BOOK BITES | Richard Lumsden, Martin Suter, Alice Clark-Platts

A story about a centenarian's past loves, a novel about the ethics of genetic engineering and a thoughtful thriller - here's what we read this week

31 March 2019 - 00:00
The Six Loves of Billy Binns, Elefant, The Flower Girls.
Book Bites: The Six Loves of Billy Binns, Elefant, The Flower Girls.
Image: Supplied

Published in the Sunday Times (31/03/2019)

The Six Loves of Billy Binns ***
Richard Lumsden, Headline, R330

The title says it all as centenarian Billy Binns recounts his past loves to his son, Archie. Billy's story, painstakingly typed out on an ancient typewriter, takes us from World War I, where he falls from the sky and is saved, to the present day. Billy is not the most reliable of narrators as his memory is failing, so the reader is not even certain if Archie is alive or not. Nor is Billy necessarily a likable character. It depends on redemption, and if, even at 110 years old, readers believe he is worth it. Tiah Beautement @ms_tiahmarie

Elefant ****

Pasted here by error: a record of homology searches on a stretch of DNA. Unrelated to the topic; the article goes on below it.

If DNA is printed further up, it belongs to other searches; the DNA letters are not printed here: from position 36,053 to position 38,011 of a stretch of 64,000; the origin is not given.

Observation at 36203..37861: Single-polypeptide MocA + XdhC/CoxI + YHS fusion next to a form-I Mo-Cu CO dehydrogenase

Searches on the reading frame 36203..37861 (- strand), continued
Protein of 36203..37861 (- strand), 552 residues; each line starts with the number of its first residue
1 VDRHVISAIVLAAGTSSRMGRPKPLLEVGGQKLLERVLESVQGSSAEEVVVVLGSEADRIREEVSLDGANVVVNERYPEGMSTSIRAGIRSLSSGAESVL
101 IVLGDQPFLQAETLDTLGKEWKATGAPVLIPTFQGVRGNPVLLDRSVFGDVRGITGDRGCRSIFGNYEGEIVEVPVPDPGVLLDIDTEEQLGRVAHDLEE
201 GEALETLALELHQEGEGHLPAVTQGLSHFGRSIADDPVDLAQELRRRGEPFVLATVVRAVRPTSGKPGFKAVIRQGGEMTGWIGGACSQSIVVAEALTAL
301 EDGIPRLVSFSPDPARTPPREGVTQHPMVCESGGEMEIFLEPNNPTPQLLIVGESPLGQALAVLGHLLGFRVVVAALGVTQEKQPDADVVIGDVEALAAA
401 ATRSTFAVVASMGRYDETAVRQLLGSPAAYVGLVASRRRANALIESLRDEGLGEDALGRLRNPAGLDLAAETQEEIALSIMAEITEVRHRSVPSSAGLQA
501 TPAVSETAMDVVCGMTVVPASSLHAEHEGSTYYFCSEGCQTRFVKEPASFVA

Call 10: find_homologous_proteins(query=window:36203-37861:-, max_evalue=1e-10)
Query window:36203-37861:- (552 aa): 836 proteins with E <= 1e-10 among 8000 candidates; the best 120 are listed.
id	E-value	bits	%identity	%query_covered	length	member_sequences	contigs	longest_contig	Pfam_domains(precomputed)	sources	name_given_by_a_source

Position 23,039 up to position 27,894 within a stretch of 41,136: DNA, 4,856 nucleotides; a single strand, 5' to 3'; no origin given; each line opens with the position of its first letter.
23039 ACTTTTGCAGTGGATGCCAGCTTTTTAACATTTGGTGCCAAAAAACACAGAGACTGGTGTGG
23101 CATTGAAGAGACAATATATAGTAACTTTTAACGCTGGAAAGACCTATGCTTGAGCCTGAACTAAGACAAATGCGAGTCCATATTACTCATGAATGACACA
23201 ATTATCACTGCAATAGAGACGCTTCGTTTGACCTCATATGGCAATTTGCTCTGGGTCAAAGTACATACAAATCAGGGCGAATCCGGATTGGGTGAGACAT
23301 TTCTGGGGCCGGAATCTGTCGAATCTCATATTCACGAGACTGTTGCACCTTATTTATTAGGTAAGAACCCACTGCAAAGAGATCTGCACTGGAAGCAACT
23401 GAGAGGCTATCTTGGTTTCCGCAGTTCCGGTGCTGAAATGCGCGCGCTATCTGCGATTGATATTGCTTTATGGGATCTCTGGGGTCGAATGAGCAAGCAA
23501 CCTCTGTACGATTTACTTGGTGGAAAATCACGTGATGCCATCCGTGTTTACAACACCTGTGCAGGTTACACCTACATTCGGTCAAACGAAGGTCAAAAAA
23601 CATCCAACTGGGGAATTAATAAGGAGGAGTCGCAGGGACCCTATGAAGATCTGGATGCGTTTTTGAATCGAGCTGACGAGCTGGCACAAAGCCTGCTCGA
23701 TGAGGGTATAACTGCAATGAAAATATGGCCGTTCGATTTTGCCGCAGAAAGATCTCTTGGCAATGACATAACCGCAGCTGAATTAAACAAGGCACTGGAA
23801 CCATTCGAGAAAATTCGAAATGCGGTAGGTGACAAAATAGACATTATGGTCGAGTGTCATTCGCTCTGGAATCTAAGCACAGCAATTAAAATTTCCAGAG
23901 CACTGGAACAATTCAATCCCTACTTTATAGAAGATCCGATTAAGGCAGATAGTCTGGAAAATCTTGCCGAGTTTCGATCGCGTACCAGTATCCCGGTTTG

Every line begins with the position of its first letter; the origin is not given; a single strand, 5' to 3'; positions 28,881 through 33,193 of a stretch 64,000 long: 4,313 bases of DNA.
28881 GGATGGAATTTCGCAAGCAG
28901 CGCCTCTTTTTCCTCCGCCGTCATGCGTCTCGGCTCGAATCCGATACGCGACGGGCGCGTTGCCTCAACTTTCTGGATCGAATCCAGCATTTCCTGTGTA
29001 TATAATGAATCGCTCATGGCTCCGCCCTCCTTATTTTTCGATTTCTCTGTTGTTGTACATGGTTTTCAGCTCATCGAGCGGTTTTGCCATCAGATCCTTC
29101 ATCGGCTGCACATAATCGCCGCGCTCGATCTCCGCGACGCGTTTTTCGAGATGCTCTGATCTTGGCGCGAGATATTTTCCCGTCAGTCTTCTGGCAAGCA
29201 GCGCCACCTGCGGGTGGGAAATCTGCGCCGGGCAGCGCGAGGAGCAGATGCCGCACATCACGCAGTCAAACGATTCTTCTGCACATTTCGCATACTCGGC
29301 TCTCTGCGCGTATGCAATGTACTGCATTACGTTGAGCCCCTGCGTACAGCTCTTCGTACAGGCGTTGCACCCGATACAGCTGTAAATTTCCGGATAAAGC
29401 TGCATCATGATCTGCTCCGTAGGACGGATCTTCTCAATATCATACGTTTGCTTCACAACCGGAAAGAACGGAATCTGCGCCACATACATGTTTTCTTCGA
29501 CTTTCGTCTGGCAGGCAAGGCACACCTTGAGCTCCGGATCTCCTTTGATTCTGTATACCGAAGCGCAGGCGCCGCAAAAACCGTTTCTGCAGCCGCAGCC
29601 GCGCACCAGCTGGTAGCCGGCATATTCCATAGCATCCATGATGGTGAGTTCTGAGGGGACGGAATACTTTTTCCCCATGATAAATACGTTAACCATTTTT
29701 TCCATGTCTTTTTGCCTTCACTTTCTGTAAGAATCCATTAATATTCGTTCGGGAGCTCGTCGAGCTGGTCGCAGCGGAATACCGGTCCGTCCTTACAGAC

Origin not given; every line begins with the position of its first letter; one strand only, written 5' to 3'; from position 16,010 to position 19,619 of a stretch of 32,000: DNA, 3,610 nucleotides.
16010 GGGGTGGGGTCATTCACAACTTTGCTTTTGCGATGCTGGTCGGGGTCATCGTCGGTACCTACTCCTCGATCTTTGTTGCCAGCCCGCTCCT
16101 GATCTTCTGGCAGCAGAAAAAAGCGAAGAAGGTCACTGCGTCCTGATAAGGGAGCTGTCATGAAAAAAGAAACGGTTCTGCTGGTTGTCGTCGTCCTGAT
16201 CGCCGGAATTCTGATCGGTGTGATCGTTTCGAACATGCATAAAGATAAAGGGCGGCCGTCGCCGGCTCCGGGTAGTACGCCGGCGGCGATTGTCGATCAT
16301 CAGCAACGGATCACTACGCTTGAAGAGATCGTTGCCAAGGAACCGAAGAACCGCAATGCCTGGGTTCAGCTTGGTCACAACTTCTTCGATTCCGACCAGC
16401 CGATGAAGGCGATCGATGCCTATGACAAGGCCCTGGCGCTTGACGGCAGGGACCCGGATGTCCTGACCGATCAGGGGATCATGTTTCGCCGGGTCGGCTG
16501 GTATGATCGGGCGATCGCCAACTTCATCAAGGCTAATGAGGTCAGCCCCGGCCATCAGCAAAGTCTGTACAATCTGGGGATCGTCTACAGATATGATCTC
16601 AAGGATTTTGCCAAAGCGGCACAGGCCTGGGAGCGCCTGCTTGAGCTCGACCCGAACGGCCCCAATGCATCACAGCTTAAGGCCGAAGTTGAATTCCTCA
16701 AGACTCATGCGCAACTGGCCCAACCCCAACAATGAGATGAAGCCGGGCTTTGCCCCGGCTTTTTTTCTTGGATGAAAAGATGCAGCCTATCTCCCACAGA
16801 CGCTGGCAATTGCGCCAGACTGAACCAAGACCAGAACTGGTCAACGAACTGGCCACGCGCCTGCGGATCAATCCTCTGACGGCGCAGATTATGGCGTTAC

Martin Suter, translated from German by Jamie Bulloch, HarperCollins, R195

A homeless man in Zürich encounters a miniature pink elephant in the cave where he sleeps. He blames the booze and nods off, only to find that the creature of his drunken hallucinations is still there in the morning. How did it get there? Where did it come from? And why is it so small ... and pink? Suter's carefully crafted plot takes readers to the streets of Zürich, the forests of Sri Lanka, Romania, Austria and Burma. A rogue scientist and his investors are determined to clone the little elephant, and the only people standing in their way are an elephant whisperer, two veterinarians and the homeless man. It's a gripping story, and the elephant and its ragtag saviours will climb into your heart. A must-read for animal lovers and anyone interested in the ethics of genetic engineering. Anna Stroud @annawriter_

The Flower Girls ****
Alice Clark-Platts, Bloomsbury, R300

Laurel and her sister Primrose (Rosie) are known as The Flower Girls - the children who killed a baby. Laurel, 10, is convicted, but Rosie is only six so she cannot be charged for a crime. Almost two decades later, Laurel is requesting parole for the umpteenth time and Rosie is now Hazel, after the police gave her and her parents new identities. But her cover is blown when a five-year-old girl goes missing while Hazel and her boyfriend are at a hotel for New Year's celebrations. This is not your humdrum mystery with twists. As a former human rights lawyer, Clark-Platts focuses sharply on big-picture stuff: the families and the repercussions of a child murder/er, trial by media, the death penalty, and what is true evil - if it even exists. A thoughtful thriller. Jennifer Platt @Jenniferdplatt